In 2014, a student association at the Université du Québec à Montréal (UQAM) caused quite a stir when it posted the names of three professors on Facebook who were suspected of sexually harassing female students. It just so happened that at the same time, a group of female researchers from six Quebec universities (UQAM, Université du Québec à Chicoutimi, Université du Québec en Outaouais, Université de Sherbrooke, Université Laval and Université de Montréal) was beginning to look into the incidence of sexual violence and harassment on the province’s university campuses.
ESSIMU (Enquête Sexualité Sécurité et Interactions en Milieu Universitaire) is headed by Manon Bergeron, professor of sexology at UQAM. In a French-language interview with University Affairs, Dr. Bergeron said the timing of the two developments were “mere coincidence.”
“The inquiry was sparked by orientation activities at UQAM in 2013, which were denounced by many as sexist and homophobic,” Dr. Bergeron said. “We want to document sexual violence on our campuses by collecting enough evidence to support the allegations.”
Blaming the victim
A total of 9,284 students and staff members from the six universities responded to ESSIMU’s survey. Among them, 37 percent claimed to have experienced some form of sexual violence, ranging from harassment to assault, committed by someone associated with the university from the time they first started attending the institution. Among all survey respondents, some 41 percent of women and 26 percent of men reported having experienced acts of sexual violence. The same was reported by 49 percent of respondents identifying as sexual minorities and 56 percent among respondents identifying as belonging to a gender minority.
What is disheartening for Geneviève Paquette, a co-investigator on the project and a professor of psycho-education at U de Sherbrooke, are the inappropriate responses by the people handling complaints. “Victims’ claims are met with skepticism, they are questioned about what they were doing at that location, or they are told to forget about it,” she told University Affairs during an interview conducted in French.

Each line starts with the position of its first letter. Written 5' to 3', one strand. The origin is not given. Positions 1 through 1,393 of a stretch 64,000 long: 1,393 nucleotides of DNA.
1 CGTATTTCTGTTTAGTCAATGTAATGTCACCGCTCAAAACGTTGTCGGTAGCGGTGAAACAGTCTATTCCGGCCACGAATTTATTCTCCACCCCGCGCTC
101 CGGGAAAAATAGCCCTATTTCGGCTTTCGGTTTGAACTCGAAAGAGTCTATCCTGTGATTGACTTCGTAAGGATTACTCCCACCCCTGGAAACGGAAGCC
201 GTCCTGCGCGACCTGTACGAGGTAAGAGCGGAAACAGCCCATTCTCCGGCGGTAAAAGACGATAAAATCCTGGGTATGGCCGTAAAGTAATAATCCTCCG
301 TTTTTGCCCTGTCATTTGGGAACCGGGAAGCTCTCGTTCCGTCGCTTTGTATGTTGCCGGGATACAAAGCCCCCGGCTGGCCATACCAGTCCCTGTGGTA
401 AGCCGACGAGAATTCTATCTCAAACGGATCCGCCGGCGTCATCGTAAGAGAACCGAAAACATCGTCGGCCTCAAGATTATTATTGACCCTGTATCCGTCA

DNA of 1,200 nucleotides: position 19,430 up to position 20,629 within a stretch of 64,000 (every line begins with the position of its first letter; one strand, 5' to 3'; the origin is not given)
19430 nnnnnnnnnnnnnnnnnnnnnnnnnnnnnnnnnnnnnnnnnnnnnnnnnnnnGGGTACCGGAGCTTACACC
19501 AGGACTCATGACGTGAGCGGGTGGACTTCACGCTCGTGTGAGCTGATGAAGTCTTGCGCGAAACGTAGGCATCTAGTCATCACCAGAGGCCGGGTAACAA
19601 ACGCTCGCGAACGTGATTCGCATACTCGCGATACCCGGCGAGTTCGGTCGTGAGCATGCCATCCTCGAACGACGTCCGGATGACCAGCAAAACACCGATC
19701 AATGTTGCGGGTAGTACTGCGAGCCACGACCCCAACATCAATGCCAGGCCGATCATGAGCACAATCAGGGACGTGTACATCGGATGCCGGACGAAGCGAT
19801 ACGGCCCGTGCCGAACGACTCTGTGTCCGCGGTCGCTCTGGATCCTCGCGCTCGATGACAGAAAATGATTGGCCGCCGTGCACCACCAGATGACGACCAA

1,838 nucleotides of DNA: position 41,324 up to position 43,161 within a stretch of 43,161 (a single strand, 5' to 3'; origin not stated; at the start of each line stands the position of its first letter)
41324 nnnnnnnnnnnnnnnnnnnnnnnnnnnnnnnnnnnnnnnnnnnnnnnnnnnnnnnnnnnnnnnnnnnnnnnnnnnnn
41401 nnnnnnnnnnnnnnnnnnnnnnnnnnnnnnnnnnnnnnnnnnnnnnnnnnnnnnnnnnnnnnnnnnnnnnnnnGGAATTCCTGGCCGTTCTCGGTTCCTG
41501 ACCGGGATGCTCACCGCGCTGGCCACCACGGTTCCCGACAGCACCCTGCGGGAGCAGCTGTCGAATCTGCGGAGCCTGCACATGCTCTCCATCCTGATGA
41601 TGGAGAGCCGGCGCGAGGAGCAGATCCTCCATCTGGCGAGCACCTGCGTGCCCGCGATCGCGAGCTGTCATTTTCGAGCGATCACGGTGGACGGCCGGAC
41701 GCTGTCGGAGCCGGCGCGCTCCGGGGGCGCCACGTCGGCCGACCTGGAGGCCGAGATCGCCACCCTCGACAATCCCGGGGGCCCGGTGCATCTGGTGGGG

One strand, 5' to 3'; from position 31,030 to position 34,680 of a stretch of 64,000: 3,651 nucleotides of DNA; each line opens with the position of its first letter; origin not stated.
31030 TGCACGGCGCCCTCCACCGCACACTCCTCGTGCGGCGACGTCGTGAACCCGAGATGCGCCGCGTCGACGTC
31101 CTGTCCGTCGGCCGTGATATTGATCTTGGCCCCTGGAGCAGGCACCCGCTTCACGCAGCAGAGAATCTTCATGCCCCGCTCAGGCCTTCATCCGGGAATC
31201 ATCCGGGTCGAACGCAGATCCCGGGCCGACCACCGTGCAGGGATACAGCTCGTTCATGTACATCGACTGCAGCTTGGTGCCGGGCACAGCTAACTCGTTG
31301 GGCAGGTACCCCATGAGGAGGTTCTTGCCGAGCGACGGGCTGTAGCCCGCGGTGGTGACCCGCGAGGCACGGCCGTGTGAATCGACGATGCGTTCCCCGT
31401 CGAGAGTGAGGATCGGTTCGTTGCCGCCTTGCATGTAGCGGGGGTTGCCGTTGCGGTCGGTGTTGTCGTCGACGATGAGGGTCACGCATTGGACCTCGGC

The ESSIMU investigators are now planning to use their data to formulate recommendations for university administrators and other academic leaders. Among their goals, the ESSIMU researchers hope to highlight the importance of sexual violence prevention strategies and to provide sound information on how to respond appropriately to complaints when incidents do occur.
The group also intends to lobby governments, which they say have a tendency to shift the responsibility onto university administrations. “This type of behaviour on the part of university staff and students signals a need for upstream awareness-raising, at the primary and secondary levels,” Dr. Paquette said. “It shouldn’t be up to universities to teach sexual consent.”
The inquiry is now entering the qualitative-data gathering phase. “We are hoping to interview victims to understand how events unfolded, find out whether or not victims reported the incidents, and why, and whether they received adequate support. This will help us fine-tune our recommendations and develop effective prevention and intervention strategies,” Ms. Bergeron said.
In Quebec, people are beginning to recognize the seriousness of sexual harassment and sexual violence in university settings. On October 20, Hélène David, Quebec’s minister of higher education, announced that the provincial government would be holding consultations on campus sexual violence. The announcement came after more than a dozen women filed complaints of sexual assault committed at U Laval residences.